Free Scorcher by John Lutz

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Authors: John Lutz
as you can gather,” she said, “my mother’s less than enthusiastic about me marrying Joel. Not that it will stop us.”
    Carver decided not to try to stop them either.
    “Joel Dewitt,” Adam explained. “He’s a car dealer in Fort Lauderdale who’s just asked Nadine to marry him.” Kave didn’t seem to have any strong pro or con opinion about the upcoming nuptials. Maybe he was one of those wise ones who didn’t worry about what they couldn’t change.
    “Why doesn’t your mother like Dewitt?” Carver asked Nadine.
    “You’d have to ask her, but it wouldn’t do you any good. Elana has never come out with a direct answer to that question. Because she doesn’t have one.”
    “So there’s Dewitt,” Carver said, as if making mental notes. “Not yet a family member, but almost.”
    “And there’s Emmett,” Nadine said.
    “We don’t usually talk of Emmett in this house, Mr. Carver. He’s my older brother. I wish he weren’t. We haven’t gotten along for years.”
    “But Paul and Emmett got along,” Nadine said, “when Paul was younger. I don’t think they’ve seen each other for a while. Emmett lives in Kissimmee.” Kissimmee was a small town in central Florida, less than two hundred miles from the Fort Lauderdale area, but only a matter of a few hours or so on Florida’s Turnpike, where it seemed everyone drove over seventy.
    “Paul have any close friends he might contact?” Carver asked.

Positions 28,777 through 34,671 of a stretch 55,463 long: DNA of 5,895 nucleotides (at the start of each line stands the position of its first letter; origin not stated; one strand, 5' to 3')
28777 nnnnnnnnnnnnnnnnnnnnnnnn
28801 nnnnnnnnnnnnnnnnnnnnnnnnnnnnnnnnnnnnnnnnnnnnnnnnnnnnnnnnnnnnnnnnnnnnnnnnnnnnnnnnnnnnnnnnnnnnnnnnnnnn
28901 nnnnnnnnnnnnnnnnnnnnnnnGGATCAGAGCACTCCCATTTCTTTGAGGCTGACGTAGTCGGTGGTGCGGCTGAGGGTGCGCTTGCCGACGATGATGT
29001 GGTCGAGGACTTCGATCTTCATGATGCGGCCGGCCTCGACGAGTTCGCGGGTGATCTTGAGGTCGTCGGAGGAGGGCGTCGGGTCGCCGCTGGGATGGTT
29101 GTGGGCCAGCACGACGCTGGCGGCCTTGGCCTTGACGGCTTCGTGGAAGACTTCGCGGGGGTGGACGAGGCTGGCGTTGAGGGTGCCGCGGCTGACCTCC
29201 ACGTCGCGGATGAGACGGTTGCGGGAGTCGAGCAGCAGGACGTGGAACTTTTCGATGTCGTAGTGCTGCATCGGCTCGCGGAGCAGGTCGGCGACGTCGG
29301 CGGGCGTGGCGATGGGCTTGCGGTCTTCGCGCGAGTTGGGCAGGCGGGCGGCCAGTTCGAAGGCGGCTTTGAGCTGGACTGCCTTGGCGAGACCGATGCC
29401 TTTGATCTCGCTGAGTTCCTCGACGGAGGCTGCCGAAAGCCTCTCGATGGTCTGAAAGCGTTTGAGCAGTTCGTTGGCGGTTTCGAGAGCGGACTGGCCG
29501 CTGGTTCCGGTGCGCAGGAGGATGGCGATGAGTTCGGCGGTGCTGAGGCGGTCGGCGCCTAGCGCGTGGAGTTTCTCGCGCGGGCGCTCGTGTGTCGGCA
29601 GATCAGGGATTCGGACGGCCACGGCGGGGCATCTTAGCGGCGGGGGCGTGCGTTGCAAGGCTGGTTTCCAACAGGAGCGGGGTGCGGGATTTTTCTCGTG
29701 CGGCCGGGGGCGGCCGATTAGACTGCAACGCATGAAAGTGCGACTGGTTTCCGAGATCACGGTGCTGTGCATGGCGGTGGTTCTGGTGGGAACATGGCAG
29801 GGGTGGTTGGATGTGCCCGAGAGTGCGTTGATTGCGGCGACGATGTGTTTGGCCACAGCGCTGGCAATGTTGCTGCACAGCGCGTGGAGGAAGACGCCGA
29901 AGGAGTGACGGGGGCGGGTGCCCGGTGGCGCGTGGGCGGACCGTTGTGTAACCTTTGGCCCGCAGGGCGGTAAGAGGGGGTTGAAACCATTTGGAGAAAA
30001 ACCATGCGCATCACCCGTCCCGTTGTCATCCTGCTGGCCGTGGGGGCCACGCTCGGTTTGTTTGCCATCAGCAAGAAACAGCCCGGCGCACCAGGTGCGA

“None, I’m afraid,” Adam said glumly. “The boy’s always played the loner.”
    “I’d like to see Paul’s lab,” Carver said, standing up out of the soft leather sofa and leaning on his cane.
    “I’ll go out to the lab with you,” Adam said, standing also. “There are some things I’d like to tell you privately.”
    He started for a door at the far end of the room, walking fast. Was he doing that deliberately?
    Carver limped after him, twisting his body to glance back and catch Nadine’s reaction to being shut out of the conversation.
    But Nadine was already striding from the room, her thighs and buttocks working powerfully beneath the silky white slacks.
    Carver followed Adam Kave out past a veranda and a large, screened swimming pool, along a path lined with junglelike foliage and the perfumed scent of blossoms, toward a garage the size of an average house.
    The rolling surf sighed louder as they made their way in the direction of the sea. A gull screamed and a private helicopter thrashed its way across the blue sky above the sun-touched ocean. In the shade of the palm fronds, Carver felt sheltered and temporarily at peace.
    He wondered what it would be like to grow up in a place like this. His own childhood had been lower middle class, with a father probably not much more sensitive to his youth and yearnings than Adam seemed to have been toward Paul’s. What had it been like here for Paul? It would help Carver to get a feel for that, to learn how to think like Paul—if such a thing was possible.
    “This is a rough time for us,” Adam Kave said in his gravelly voice. “I can’t tell you how much we appreciate your kindness and help, Mr. Carver. Are you a religious man?”
    “No, there’s too much of that in Florida.”
    “Well, I go to church regularly, and somehow God seems to supply what’s needed in crises like this.”
    Carver didn’t answer as he followed Kave along the winding stone path toward bright sunlight and blue sky and ocean.
    For an uneasy moment he felt like the serpent in the Garden of Eden. Putting another one over on Adam.

Chapter 10
    A STEEP EXTERIOR FLIGHT of white steel stairs rose like a prehistoric, fleshless spinal column in a museum, to a landing and the top floor of the gray stucco carriage house. Carver could think of the carriage house only as a garage with a room over it. His plebeian background showing. The stucco was cracked and sloppily patched here and there, and grasping green vines had made it halfway up the wall beneath the stairs. He

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